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EasyOS 64-bit on Raspberry Pi

September 05, 2018 — BarryK

Yep, EasyOS has been compiled for ARM aarch64 and is now running on the Raspberry Pi3. This is the "Pyro" series, compiled from source in 'oe-qky-src', my fork of OpenEmbedded (OE). The binary packages are then used in woofQ, to build EasyOS.

First, I built Quirky Linux in OE and created SD-cards for both RPI3 and Rock64 boards. Quirky is the same binary packages as used to build EasyOS, the difference is that Quirky is designed as a conventional "full" installation.

As the Rock64 has 4GB RAM and a USB3 socket, it is more suitable as a compiling platform. I compiled the kernel for the Pi -- I had to compile my own kernel, as it requires aufs patch, and aufs and squashfs drivers to be builtin.

I also compiled SeaMonkey, Scribus, and some other apps.

The aarch64 compile in OE is generic, without any particular optimization for video hardware acceleration. Therefore, we cannot expect stellar performance when playing videos.

Version is the first build for the Pi, and has had cursory testing. I checked the main apps, and they are OK. Well, mostly. Going to with SeaMonkey is not a good experience -- it can't play much more than 360p, and I locked the browser a few times.

Interesting to contrast with the Rock64, which played up to 720p, but it looked like some frames were getting dropped.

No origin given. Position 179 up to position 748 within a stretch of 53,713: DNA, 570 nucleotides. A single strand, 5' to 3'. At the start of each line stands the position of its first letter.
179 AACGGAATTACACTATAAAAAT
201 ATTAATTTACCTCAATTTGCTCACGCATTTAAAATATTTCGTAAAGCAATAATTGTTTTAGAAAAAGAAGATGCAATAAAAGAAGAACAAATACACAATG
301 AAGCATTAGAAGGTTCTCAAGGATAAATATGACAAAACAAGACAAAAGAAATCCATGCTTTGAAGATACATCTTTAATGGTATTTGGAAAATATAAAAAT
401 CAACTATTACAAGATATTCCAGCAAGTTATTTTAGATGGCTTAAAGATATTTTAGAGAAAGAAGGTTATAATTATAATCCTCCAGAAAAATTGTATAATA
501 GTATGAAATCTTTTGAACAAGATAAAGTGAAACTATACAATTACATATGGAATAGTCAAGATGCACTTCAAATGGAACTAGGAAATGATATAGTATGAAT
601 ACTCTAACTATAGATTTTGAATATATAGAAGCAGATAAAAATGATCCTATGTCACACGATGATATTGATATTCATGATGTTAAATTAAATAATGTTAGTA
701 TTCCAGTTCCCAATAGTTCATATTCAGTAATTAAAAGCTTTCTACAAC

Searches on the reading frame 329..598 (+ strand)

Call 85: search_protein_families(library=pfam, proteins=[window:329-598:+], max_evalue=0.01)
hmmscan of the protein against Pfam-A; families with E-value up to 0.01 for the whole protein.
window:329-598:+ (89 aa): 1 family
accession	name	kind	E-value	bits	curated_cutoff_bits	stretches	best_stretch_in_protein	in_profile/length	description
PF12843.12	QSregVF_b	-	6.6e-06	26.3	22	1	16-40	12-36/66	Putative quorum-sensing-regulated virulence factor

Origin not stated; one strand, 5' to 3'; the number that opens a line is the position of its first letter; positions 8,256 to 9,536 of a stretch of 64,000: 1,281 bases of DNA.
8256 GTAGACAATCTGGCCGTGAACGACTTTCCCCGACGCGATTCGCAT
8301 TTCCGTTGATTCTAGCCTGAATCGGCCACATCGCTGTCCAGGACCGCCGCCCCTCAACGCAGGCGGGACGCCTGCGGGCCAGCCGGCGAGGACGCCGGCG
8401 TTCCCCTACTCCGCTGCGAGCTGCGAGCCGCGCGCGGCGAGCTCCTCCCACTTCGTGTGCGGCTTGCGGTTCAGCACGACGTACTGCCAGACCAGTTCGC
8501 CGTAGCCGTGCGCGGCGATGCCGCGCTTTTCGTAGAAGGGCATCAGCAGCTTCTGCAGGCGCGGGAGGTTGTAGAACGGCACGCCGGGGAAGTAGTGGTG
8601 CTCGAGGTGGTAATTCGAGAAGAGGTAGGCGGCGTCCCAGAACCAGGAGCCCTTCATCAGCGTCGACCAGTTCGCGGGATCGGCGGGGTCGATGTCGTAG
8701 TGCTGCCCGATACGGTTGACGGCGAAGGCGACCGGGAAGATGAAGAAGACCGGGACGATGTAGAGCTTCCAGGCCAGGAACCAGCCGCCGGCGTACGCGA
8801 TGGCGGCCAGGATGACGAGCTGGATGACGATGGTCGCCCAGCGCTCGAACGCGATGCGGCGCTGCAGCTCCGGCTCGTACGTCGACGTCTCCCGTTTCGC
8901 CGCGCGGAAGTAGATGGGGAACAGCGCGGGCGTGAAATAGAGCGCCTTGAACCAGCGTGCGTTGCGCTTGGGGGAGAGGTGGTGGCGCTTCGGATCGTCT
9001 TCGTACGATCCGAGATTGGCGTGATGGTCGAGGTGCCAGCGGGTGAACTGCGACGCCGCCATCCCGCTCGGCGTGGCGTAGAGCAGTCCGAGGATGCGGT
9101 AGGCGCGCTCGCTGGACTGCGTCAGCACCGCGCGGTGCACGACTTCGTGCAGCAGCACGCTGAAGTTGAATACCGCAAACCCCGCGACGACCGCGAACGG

If anyone takes a liking to EasyOS on the Pi, you are welcome to have a go at tweaking it. Just click the "sfsget" icon at top of screen to download the "devx" file, which will turn Easy into a complete compiling environment. There is also a kernel source SFS file, if you want to compile a kernel module.

There are some features of EasyOS that are works-in-progress, especially EasyShare and EasyContainers. On the desktop, there is an icon labeled "desk", which is a complete desktop in a container -- this works, though playing with it on the Pi I did manage to crash the file manager.

Read more about EasyOS here:

Also tagged posts in my blog:

Download the image file for SD-card:

The image file is gzipped, which Windows apps such as Etch understand. Here is information how to write the file to a SD-card:

The file is only 641MB when uncompressed, and at first bootup will expand to fill the entire SD-card. Any card from 2GB up will work, though 8GB or more is recommended for ongoing usage.

If you want to directly download the SFS files, they are here:

Kernel source, patches and build scripts are here:

I intend to start a Forum thread for feedback, and post the link here. That's if anyone is interested!

Tags: easy